Archive for May, 2007


31 May, 2007

The House will be hosting a nopal planting “party.” I have an abundance of edible cactus paddles and invite all interested parties to plant them in pots, or in their yards. The benefits of growing and eating cactus are myriad, but to name a few highlights:

  1. The paddles may be grilled, stir-fried, or boiled (and served as is, or in salads, salsas, tacos, etc.);
  2. The fruit may be eaten (carefully), made into jam, or used to make the celebrated “Prickley Pear Cactus Mead”;
  3. The cacti are rather cute when small, and totally impressive when large;
  4. This particular opuntia species grows like a tree from a single paddle. It is not invasive and does not spread;
  5. Though they will guzzle water if given the chance (as all cacti will), they are naturally drought resistant.

More information and photos later. I can provide the cactus and shovels, but I will need some help getting soil and pots. In the House-of-Yes, -Crangie, -Stackie, -ChezJess neighborhood, we can even have a walkabout to each residence to plant in the yard. Otherwise, we can pot cacti in the driveway here.







Wednesday night Indian.

31 May, 2007

I imagine my readers tire of my food posts, but last night’s meal was really good and worth mentioning. I was able to do lots of the cooking while blogging and working on some experimental pages with Nvu, the Mozilla composer. Special thanks to FlipperGrrl and Hottbutt for contributing the lion’s share of the ingredients, most of which came from local farms.

  1. Saag (spinach, usually with paneer, but last night with mushrooms, tomatoes, and mock chicken (mock chicken courtesy of the tiny food girl);
  2. Chickpeas in tomato broth;
  3. Pan seared vegetables (cauliflower, broccoli, asparagus) with garlic and turmeric;
  4. Salad (courtesy of Hottbutt) with mango and avocado.

Naturally, lots of Indian spices (in due measure): cinnamon, black mustard seeds, chile peppers, cumin, corriander, ginger, etc..

Quarry jumping season has started!

30 May, 2007

Coburn and I went to a quarry the day before Memorial day. The water was cool, but not bracing, and the top six inches was decently warm (read: pool noodle = good). Here’s a teaser trailer on YouTube (click the thumbnail to view). Note: this video was taken by the Pearl-of-Surl a couple years back, and it is silent.


Saturday night dinner–simple Thai

27 May, 2007

Just a quick post describing a great dinner Coburn, Ho-tep, TimmyB, the tiny food girl, and I shared this evening:

  1. Thai steamed mussels with holy basil leaves and lime dipping sauce;
  2. Green papaya and carrot salad (with a little mint from the garden);
  3. Jasmine rice.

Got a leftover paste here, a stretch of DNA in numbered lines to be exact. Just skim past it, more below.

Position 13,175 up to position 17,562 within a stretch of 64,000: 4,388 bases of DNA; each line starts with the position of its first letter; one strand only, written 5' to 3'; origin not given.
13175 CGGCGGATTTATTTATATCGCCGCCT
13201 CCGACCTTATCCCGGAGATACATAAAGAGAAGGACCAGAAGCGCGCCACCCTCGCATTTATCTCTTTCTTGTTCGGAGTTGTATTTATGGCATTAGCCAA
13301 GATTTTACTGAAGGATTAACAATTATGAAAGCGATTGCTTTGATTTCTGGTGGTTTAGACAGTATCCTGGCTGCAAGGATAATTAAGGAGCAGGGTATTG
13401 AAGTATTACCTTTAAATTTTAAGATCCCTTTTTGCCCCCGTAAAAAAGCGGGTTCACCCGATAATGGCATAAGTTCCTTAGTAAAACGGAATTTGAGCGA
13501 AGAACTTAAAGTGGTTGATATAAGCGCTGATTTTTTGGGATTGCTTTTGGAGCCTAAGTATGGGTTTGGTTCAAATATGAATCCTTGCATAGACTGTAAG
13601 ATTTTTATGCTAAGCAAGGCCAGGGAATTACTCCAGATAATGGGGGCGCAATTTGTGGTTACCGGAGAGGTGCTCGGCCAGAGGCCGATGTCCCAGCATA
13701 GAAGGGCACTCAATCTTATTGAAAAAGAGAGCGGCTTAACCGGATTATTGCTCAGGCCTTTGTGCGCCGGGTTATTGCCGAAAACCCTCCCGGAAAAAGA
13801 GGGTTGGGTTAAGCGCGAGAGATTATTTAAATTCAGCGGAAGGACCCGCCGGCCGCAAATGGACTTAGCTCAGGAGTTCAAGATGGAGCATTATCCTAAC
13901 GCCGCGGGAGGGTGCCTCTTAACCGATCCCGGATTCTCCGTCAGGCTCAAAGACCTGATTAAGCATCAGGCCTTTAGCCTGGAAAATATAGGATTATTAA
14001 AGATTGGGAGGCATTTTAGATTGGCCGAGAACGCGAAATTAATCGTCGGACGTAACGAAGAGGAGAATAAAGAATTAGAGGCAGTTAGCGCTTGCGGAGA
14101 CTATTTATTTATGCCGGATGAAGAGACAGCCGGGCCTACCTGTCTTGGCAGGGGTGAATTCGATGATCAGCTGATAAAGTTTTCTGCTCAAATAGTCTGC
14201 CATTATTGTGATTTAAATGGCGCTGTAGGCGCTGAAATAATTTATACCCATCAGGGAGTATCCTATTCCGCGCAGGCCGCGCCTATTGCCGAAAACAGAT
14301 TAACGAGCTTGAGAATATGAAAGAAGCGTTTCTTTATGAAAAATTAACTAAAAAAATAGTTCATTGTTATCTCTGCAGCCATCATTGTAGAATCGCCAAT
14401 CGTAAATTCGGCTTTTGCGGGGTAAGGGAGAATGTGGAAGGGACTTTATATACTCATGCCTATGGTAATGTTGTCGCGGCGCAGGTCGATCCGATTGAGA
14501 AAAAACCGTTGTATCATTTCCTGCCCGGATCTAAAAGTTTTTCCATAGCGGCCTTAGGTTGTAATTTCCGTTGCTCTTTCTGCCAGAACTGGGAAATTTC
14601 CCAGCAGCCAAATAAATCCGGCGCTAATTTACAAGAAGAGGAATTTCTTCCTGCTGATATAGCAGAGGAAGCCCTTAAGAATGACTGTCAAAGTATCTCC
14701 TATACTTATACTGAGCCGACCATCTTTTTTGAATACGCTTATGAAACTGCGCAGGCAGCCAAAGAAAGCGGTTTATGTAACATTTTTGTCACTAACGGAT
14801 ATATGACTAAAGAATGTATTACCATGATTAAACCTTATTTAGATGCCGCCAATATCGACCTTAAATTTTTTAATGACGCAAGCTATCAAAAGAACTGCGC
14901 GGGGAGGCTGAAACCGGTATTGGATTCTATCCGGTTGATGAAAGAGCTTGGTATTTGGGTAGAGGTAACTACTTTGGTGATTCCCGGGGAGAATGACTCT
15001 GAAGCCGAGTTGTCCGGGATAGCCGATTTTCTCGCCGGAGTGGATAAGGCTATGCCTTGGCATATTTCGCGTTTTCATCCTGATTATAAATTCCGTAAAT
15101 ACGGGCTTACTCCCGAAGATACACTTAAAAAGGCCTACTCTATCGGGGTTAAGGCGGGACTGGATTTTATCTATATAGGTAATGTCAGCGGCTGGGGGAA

Simple and delicious. The market had Maine mussels on sale, and we all love Thai.

Years ago, Kingmaker taught me how to bake mussels. He sprinkled washed mussels with coarse grained kosher salt, placed them on an oven-proof baking dish, and stuck them in the oven (perhaps 450 degrees) until they popped open. That’s another fine way to cook them, and even simpler.


21 May, 2007

We recently put the meat grinder through its maiden voyage at the House. TimmyB decided to have hamburgers for lunch yesterday. The grind was initially perfect, but we made one assumption that was wrong: We thought that lots of meat would be trapped in the spindle (and that is why it was backing up, as you can see it begins to do in the video). To remedy this, we put the ground meat back through to press the unground meat out (and when that did not work, we put in some hamburger buns, which also did not work). The real problem lay in that some connective membrane (the kind you find between fat and muscle) had blocked the 3/16″ holes in the plate, sort of like putting saran wrap over the holes, so the meat really had nowhere to go but backwards. Once we removed the obstructing membrane, the grinder worked great, but by that point we had mashed most of the meat to a pulp and had a bunch of bread mixed in. Lesson learned. Perhaps we need to be more careful in cubing the meat; perhaps tightening the lockring more securely would have prevented the problem from happening in the first place, because the cutting knife is supposed to rub quite hard against the mating plate. More as we experiment. For the record, the burgers were great! We only used some olive oil, salt and pepper to season the meat.

Below is a teaser thumbnail…
Click (here), or on the thumbnail, to view the video.





TimmyB’s over-easy kung-fu superpower video

20 May, 2007

TimmyB demonstrates his skill at cooking over easy eggs without utensils!

Click (here), NOT on the thumbnail, to view.

Egg Flip


Protected: Sing me to sleep….

19 May, 2007

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New house brew… Oatmeal pale ale

19 May, 2007

Time for a pale ale, but I could not resist the call of all the Quaker old fashioned oatmeal in the cupboard. Recipe is for 10 gallons. This is an intermediate level brew. By the way, the house brew posted on 4-18 was tasty, but I overhopped with the Nugget/Perle combo. The resulting bitterness tasted somewhat sour (but not harsh). This time, I’m going for more hop aroma and flavor by dry-hopping.

  1. 1# oven-toasted US 2-row barley
  2. 2# crystal malt, 120 lovibond
  3. 1/2# Quaker old fashioned oats
  4. 12# light liquid malt extract
  5. 1 oz. columbus hops (90 min)
  6. 1 oz. magnum hops (90 min)